Mavis Staples
Mavis Staples

How Mavis Staples was keepin' it real at Bluesfest

MANY of the American acts at Bluesfest 2017 referred, with some heat, to the shenanigans going on in their homeland, specifically those emanating from a certain house at 1600 Pennsylvania Avenue. 

In the middle of her blinding Good Friday set festival veteran Bonnie Raitt called it "the heart-breaking insanity”. 

Vintage Trouble's Ty Taylor said "with the times we are in right now, it's important to celebrate community. "It's our responsibility as lovers” to buoy the spirits of those isolated and in despair at current events, the showman proclaimed. 

Mavis Staples has been doing just that all her life, singing songs of activism, equality and protest with her dad in the late 60s and continuing to carry the torch for social justice ever since.  

Further, she sees it as her calling "to bring joy, happiness, inspiration and positive vibrations” to her audiences - stirring music to lift us up during dark times.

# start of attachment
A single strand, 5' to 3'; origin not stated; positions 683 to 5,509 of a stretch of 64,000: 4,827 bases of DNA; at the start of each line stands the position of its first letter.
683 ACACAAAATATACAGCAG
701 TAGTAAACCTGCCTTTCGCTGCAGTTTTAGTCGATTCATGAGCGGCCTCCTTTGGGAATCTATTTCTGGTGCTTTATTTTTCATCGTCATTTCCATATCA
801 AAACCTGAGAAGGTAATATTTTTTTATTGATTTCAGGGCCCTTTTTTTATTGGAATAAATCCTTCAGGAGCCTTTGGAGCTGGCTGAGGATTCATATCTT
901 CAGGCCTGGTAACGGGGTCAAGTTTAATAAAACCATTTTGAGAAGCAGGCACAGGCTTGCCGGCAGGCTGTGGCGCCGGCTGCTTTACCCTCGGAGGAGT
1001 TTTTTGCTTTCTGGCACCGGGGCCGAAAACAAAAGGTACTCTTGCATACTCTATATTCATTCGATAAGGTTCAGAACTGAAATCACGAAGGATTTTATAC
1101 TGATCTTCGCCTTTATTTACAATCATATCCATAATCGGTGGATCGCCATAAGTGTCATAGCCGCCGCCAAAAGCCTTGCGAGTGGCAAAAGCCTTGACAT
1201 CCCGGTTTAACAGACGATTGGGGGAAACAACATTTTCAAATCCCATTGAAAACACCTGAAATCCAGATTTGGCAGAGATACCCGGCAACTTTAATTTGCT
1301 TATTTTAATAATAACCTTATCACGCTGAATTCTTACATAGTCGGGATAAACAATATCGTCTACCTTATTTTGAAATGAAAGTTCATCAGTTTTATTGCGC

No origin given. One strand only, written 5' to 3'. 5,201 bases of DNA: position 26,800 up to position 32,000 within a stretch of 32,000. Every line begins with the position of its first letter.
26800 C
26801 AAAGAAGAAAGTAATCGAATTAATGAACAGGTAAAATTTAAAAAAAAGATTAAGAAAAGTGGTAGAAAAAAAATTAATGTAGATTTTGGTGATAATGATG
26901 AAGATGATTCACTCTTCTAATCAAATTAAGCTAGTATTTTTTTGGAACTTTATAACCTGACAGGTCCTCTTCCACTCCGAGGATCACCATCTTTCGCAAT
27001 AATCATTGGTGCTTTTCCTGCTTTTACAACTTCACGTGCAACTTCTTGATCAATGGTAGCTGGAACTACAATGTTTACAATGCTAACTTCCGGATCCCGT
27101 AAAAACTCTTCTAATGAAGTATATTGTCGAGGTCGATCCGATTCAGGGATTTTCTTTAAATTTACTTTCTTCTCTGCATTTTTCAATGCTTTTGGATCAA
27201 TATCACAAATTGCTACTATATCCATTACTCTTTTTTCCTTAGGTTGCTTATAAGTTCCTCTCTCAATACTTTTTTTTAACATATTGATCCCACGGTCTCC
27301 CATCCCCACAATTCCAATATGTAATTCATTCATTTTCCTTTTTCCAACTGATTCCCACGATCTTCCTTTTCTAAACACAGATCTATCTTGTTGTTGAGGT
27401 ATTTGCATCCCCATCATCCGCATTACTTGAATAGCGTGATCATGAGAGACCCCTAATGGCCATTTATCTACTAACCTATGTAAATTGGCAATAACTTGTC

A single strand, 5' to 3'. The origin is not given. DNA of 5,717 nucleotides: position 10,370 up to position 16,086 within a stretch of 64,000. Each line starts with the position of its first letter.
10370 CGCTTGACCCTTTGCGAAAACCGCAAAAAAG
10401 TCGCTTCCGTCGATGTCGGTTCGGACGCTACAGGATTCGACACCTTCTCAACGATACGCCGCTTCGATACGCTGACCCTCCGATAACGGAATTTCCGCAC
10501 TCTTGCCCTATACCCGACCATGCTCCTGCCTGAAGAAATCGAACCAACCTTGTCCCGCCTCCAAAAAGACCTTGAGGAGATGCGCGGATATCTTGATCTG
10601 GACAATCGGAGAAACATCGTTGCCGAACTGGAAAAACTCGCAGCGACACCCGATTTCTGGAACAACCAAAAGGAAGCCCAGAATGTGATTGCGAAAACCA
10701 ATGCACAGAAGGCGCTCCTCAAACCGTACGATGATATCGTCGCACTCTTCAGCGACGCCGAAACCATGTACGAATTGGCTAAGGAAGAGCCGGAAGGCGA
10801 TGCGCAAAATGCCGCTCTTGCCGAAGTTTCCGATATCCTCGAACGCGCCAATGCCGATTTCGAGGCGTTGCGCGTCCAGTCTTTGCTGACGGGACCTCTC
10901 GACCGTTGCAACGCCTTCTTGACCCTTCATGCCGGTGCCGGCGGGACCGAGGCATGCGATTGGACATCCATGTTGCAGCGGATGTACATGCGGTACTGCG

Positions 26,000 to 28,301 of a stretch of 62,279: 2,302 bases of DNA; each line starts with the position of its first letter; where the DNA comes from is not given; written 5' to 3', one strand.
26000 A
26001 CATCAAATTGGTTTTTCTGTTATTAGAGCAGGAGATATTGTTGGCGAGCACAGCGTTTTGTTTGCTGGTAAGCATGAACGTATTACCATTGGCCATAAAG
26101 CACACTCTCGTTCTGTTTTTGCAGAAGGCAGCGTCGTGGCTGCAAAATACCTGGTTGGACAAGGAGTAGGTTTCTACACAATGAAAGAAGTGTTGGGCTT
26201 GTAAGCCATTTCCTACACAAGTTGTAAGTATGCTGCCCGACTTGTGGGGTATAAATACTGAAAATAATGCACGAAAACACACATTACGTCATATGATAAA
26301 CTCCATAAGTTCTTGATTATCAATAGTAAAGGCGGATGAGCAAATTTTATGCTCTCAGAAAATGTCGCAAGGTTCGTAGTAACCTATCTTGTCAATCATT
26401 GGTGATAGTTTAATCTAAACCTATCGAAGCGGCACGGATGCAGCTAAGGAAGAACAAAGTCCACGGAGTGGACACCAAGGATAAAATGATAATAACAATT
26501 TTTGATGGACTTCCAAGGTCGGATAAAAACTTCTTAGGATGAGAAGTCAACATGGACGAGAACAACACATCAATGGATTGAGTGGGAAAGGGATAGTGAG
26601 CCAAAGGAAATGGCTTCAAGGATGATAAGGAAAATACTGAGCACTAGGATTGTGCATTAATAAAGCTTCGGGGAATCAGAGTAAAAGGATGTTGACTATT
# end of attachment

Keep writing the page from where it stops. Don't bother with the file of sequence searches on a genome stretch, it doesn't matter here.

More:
Mavis's enthusiasm and energy continued unabated through all of her four sets, her deep, powerful and gravel-raw vocals carrying the message home, maintaining the passion in spite of her considerable years.  

She kicked off her Friday set with Buffalo Springfield's For What It's Worth, Stephen Stills' sinister report of "what's going on in the street”, a song whose (mistaken) interpretation saw it become an anthem of the protest movement. 

Fifty years later she roars out "I'm tired of being scared,” as a prelude to the upbeat Action from last year's Livin' on a High Note: 

"What a terrifying time to raise our voices,” she sings in this danceable call to take personal responsibility, to take action because "this is an emergency”. 

The audience, both grizzled fans from the counter-culture days and new converts to her veteran soul, roar back their approval. 

But it's not all outrage and protest: she calls herself a "soldier” and a witness, but she's also a messenger of faith and hope.  

If You're Ready offers a hand even to the liars, troublemakers and backstabbers to "come go with me”. 

And on opening night it was a great pleasure to hear Talking Heads' art funk classic Slippery People. Mavis recorded the song in 2014 with members of Arcade Fire.  

Livin' on a High Note features songs by Nick Cave, Bon Iver and Ben Harper. 

At 77, Mavis Staples continues to keep it fresh - and real.    



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